Vollmar advocated filing a petition to disband the BID, adding it could be withdrawn if the plan is something the business owners support, he said.

    “The city’s got to understand they have to cooperate with us,” Vollmar said. “They can’t use our money the way they want to use it. We have to make sure it’s used correctly.”

    The city needs to make its $25,000 contribution to Main Street if it wants to be a partner in the organization, he added.

    “If the city won’t put $25,000 in, why should the building owners (finance it)?” Vollmar asked. “This is economic development for the city.”

    City Administrator Mark Grams noted that the $25,000 is still in the proposed 2014 budget but no longer earmarked for Main Street. The city can still tap it for downtown projects, he said.

    “I think what the council’s waiting for is to see what happens with Main Street and with BID,” Grams said. “Things have been running fairly smoothly over the last couple years. This year, we hit a bump. We’re trying to get through it.”

    Vollmar also said the city needs to treat business owners better.

    “We are owed an apology, then we can talk about whether to have a BID,” he said, citing the city’s criticism of the Main Street board in the aftermath of Rock the Harbor.  

    “Why would the city berate a bunch of volunteers who are trying to do something for the good of the city?” he asked. “That one bad event should not change everything.”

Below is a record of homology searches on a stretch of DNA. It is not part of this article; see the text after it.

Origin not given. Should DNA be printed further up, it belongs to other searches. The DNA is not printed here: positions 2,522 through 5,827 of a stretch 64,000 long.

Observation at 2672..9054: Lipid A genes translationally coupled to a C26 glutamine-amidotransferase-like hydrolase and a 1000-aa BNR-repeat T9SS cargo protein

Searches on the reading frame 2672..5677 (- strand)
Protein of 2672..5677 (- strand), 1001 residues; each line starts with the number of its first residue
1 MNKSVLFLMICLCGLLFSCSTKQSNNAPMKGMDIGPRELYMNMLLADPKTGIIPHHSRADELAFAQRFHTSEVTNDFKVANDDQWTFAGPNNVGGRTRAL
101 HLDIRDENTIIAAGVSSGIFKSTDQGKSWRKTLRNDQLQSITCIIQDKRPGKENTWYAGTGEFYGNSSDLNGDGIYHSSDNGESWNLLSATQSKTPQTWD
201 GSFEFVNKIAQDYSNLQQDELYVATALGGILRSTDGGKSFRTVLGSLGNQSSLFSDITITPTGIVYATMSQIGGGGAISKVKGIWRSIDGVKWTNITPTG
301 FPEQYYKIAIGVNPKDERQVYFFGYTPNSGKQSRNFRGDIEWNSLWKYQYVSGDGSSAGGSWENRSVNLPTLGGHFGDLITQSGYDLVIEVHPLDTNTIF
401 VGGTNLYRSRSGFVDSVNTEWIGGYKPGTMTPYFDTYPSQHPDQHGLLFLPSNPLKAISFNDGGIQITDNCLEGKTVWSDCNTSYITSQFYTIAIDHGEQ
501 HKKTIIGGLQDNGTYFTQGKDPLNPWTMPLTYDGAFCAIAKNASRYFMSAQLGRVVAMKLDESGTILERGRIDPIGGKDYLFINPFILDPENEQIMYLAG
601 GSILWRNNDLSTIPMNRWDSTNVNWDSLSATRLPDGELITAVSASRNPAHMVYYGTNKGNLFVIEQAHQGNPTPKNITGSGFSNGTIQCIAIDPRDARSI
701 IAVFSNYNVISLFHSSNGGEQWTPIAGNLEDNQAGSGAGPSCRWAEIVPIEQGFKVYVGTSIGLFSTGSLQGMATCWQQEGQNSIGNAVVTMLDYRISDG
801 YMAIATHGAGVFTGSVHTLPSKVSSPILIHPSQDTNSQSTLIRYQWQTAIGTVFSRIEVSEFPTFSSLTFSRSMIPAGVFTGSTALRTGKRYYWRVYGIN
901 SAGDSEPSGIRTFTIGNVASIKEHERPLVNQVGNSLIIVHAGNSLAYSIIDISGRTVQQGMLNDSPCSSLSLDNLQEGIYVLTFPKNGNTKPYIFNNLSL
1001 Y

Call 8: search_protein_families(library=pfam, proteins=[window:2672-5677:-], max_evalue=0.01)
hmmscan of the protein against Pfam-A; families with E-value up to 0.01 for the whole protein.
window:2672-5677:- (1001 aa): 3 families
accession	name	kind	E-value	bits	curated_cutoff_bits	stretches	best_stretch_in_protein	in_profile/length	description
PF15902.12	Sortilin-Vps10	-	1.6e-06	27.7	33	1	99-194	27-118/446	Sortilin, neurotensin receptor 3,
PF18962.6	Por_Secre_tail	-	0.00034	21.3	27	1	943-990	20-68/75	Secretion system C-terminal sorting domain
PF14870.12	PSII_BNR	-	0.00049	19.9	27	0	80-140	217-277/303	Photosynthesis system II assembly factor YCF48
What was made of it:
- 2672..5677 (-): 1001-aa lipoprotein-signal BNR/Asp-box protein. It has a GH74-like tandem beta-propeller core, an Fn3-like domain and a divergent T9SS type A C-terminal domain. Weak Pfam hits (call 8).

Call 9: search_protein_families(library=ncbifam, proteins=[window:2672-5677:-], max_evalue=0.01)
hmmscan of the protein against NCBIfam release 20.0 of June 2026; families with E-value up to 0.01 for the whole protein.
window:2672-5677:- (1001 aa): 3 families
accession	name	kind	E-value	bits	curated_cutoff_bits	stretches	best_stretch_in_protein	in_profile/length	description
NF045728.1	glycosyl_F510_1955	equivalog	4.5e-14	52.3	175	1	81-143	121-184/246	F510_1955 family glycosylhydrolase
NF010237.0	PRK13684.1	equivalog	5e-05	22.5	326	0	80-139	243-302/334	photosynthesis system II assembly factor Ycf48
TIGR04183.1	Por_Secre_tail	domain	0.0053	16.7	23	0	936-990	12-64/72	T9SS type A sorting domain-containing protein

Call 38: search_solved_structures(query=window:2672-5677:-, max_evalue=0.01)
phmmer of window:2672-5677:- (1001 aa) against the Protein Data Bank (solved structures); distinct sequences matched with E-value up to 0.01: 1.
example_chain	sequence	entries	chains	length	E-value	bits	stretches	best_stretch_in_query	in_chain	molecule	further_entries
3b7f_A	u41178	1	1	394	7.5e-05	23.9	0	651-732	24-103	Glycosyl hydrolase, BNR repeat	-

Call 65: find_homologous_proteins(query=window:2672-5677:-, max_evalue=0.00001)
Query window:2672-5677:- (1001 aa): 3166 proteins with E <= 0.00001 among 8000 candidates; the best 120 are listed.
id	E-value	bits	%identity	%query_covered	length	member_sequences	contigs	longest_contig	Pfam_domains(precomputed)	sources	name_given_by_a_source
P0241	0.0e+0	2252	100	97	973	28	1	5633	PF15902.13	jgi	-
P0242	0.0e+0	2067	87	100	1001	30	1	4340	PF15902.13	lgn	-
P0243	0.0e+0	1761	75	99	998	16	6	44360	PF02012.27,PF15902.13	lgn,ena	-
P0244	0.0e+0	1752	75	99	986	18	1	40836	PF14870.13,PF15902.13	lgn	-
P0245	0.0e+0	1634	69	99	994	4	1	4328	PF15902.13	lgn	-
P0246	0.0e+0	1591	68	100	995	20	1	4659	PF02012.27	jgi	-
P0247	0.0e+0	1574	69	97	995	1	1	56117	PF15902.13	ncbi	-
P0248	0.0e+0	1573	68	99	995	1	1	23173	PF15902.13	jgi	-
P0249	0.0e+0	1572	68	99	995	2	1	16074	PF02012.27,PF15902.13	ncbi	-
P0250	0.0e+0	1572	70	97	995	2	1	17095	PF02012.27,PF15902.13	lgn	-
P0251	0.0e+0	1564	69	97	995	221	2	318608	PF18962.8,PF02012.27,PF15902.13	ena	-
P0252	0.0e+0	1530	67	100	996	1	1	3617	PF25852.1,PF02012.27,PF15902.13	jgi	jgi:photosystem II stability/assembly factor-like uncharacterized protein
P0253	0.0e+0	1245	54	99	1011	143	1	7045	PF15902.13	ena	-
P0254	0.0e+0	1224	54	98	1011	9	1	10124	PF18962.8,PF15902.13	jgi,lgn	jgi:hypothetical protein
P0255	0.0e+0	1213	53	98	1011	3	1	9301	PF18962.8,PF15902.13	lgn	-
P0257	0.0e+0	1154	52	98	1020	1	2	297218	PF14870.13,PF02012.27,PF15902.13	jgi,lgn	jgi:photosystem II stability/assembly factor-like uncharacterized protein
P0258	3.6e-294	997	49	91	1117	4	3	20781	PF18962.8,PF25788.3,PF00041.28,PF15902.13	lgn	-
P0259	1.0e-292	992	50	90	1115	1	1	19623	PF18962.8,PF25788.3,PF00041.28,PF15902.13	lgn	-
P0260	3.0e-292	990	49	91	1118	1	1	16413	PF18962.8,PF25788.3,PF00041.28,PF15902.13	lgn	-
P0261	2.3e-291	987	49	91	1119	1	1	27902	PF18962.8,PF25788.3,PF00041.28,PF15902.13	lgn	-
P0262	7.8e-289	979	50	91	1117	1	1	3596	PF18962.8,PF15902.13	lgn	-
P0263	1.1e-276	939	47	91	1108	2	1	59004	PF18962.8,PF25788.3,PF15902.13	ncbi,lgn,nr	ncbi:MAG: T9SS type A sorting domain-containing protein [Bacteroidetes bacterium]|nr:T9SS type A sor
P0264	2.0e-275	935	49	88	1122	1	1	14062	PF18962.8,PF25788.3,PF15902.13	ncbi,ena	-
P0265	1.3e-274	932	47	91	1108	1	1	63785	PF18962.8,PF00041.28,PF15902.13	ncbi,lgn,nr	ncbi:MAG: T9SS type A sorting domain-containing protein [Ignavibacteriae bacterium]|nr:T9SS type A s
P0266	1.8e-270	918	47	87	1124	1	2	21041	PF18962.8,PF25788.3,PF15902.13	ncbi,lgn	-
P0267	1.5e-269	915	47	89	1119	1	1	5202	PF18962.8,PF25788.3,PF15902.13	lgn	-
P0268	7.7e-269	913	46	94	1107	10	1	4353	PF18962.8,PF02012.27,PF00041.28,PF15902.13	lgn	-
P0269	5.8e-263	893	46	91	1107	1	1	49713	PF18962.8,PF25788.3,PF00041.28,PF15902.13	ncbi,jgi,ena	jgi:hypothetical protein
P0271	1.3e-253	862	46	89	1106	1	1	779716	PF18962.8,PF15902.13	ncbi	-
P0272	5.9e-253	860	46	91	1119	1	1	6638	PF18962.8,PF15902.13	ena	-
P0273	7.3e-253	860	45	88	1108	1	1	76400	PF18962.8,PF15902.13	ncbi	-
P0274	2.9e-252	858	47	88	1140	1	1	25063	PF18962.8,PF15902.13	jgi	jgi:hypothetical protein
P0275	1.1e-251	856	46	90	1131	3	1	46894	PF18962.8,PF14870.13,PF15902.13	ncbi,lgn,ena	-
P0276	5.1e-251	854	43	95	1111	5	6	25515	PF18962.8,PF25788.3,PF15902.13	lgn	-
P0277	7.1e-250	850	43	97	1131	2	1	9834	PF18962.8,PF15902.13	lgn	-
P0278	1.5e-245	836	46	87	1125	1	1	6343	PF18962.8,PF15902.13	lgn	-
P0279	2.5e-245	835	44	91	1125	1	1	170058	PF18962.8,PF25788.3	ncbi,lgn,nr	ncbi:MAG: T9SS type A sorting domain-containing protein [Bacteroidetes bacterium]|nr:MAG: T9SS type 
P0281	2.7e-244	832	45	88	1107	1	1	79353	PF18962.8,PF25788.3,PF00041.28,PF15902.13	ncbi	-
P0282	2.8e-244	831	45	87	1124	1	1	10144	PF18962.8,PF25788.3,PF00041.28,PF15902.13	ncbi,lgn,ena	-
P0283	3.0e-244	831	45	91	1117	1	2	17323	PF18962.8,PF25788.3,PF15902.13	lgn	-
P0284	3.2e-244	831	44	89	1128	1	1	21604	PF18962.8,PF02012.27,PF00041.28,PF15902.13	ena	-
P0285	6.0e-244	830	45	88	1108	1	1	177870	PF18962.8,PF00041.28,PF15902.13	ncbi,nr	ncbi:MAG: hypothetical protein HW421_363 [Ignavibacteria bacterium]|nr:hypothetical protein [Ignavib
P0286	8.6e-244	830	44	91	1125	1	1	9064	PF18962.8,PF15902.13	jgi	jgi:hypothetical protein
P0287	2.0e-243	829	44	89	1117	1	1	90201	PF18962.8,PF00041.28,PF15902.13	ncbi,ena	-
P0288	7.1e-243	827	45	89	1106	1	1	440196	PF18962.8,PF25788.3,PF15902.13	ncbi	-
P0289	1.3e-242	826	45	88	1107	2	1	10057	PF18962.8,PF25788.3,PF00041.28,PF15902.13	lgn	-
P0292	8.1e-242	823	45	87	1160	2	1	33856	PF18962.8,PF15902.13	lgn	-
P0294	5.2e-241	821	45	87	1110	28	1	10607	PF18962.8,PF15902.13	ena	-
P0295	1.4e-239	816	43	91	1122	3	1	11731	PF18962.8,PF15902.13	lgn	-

Not everyone agreed that dissolving the BID is an effective strategy.

    John Weinrich, owner of NewPort Shores restaurant, suggested the BID could operate but not disperse funds until the organization has come up with a plan everyone could support.

    “To make a decision on getting rid of the BID is probably not a good thing to do,” said Doug McManus, an owner of the building that houses Twisted Willow restaurant. “We’re used to paying that tax. Why not give it a year and let things settle down?

    “There’s a lot of distrust right now.”

    Members of the BID board, noting Main Street’s precarious financial position since Rock the Harbor, have said they would consider taking over the Main Street  program while it gets its finances and goals in order.

    “The intent would not be that BID would be Main Street forever,” said Wayne Chrusciel, owner of Fireworks Popcorn and a BID board member.

    Tiziani said there is value in both groups and the board wants to preserve that.

    “The BID we have now is interested in fixing the problems there are,” he said. “At the end of the day, there’s a lot of great things that have come from it.”

    At Thursday’s meeting, the business and building owners came up with a list of five things they want the group to work on.

    The top item was improved communications, followed by downtown events, beautification, improved website and a marketing and branding campaign.